An attractive, soft-spoken woman with frosted hair and pale green eyes, Barberic said in an interview that she placed second in her police academy class at Golden West College in Huntington Beach and did so well in field training after joining the Hawthorne department in February, 1981, that she was put on her own without a training officer earlier than usual.

It was her first stab at police work, although she said she had wanted to be an officer for a long time and had earned an associate of arts degree in police administration at El Camino College in 1980.

Dating Fellow Officer

But she said things changed for her in the department after she began dating a fellow patrol officer, whom she married in March of 1982. The two now share a Redondo Beach home with her 11-year-old son by a previous marriage. Dennis Barberic is still with the Hawthorne Police Department.

She said the police administration did everything it could to keep her and her husband apart while on duty, going so far one night as to make "everybody shift cars three times." She said that when the two worked as a husband-wife team for two months, they had "good records in making arrests and writing citations."

Stonebraker said Barberic was a good officer at first, "but when she started collecting a lot of brutality complaints, we did come down on her. It was not because she was a woman or married, or going with her future husband, but because she was doing things she shouldn't do."

He said the Barberics sometimes created problems when working on the same shift. "If they were working different cars, and she (Shari) got a call, Dennis would come by and show her how it should be done," he said. "It was disruptive."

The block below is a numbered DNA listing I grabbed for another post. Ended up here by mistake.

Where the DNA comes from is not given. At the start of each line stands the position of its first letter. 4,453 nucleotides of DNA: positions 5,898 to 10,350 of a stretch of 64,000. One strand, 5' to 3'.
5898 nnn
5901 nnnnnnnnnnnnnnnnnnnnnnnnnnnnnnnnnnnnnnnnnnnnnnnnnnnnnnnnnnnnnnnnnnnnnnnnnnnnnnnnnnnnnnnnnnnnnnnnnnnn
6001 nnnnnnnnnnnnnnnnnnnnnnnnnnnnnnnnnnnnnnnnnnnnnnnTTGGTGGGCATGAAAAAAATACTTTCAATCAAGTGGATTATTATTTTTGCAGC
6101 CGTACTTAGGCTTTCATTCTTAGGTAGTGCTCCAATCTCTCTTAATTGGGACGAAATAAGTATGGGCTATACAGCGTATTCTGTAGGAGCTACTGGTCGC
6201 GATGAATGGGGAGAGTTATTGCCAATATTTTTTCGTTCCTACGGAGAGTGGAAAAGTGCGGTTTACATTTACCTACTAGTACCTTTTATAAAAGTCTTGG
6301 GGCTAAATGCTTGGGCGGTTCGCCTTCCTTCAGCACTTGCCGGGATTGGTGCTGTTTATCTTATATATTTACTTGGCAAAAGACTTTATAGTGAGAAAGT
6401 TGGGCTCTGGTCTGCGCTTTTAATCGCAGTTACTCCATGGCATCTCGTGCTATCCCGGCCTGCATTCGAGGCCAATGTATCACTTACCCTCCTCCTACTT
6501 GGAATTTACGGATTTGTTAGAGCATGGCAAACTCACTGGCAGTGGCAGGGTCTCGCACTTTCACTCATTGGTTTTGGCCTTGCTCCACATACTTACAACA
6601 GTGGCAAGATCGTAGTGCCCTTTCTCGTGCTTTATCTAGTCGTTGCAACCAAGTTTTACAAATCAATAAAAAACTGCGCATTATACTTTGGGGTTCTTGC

Duties Curtailed

When she returned to the detective bureau in the fall of 1983 after three months off because of a serious thumb injury, Barberic said, her duties were severely restricted. Among other things, she said, she was forbidden to be in uniform or on patrol and had to be accompanied by a superior officer when making an arrest.

Stonebraker said he restricted Barberic's duties because she had gone on patrol after being told to "work the desk only." Barberic claims that the patrol assignment, an exchange of duty with her husband, was authorized by a superior.

Barberic said her thumb was injured in a fight with a drunk transient after she responded to a call. She said the man "swung at me, grabbed my baton, choked me, slammed my head and threatened to kill me. He tried for my gun and I believe that was a sincere effort to kill me. That really scared me." She said she received a sprained neck and concussion in addition to the thumb injury, which required lengthy treatment.

Things Piling Up

Stonebraker said he directed Barberic to have a "complete physical and psychological examination" because "things were beginning to pile up on her." He cited the thumb injury, ongoing publicity over brutality, and her work problems.

Barberic said Stonebraker told her he wanted her to have a psychiatric examination because her various injuries--including a crash in 1982 in which her police car burned--indicated that she was accident prone and might have psychiatric problems. But she contends that no other officer was sent to the psychiatrist because of accidents--and no one but her was sent to driving school after an accident.

"I had one session with Shomer (the psychologist) and he told me I was OK and that he'd tell the chief," Barberic said. She said that when she met with Stonebraker, the chief repeated what Shomer had said but added that he would need a written report. "Shomer said the chief had said nothing about a report and that he needed to see me two or three times before he could write it," Barberic said, adding that she had to be ordered to the third session.

No Hearing

Barberic contends that the report was written to provide a justification for retiring her. "He (Stonebraker) retired me without asking me about it," she said. "I never had a hearing on whether I was disabled."

The Civil Service Commission held that a hearing was unwarranted.

"Losing my police career was like somebody dying in my family," said Barberic, crying softly. "At first I felt I could see no one from the department, because they would think I was mentally ill. I missed all my close friends and I didn't want to see a police car."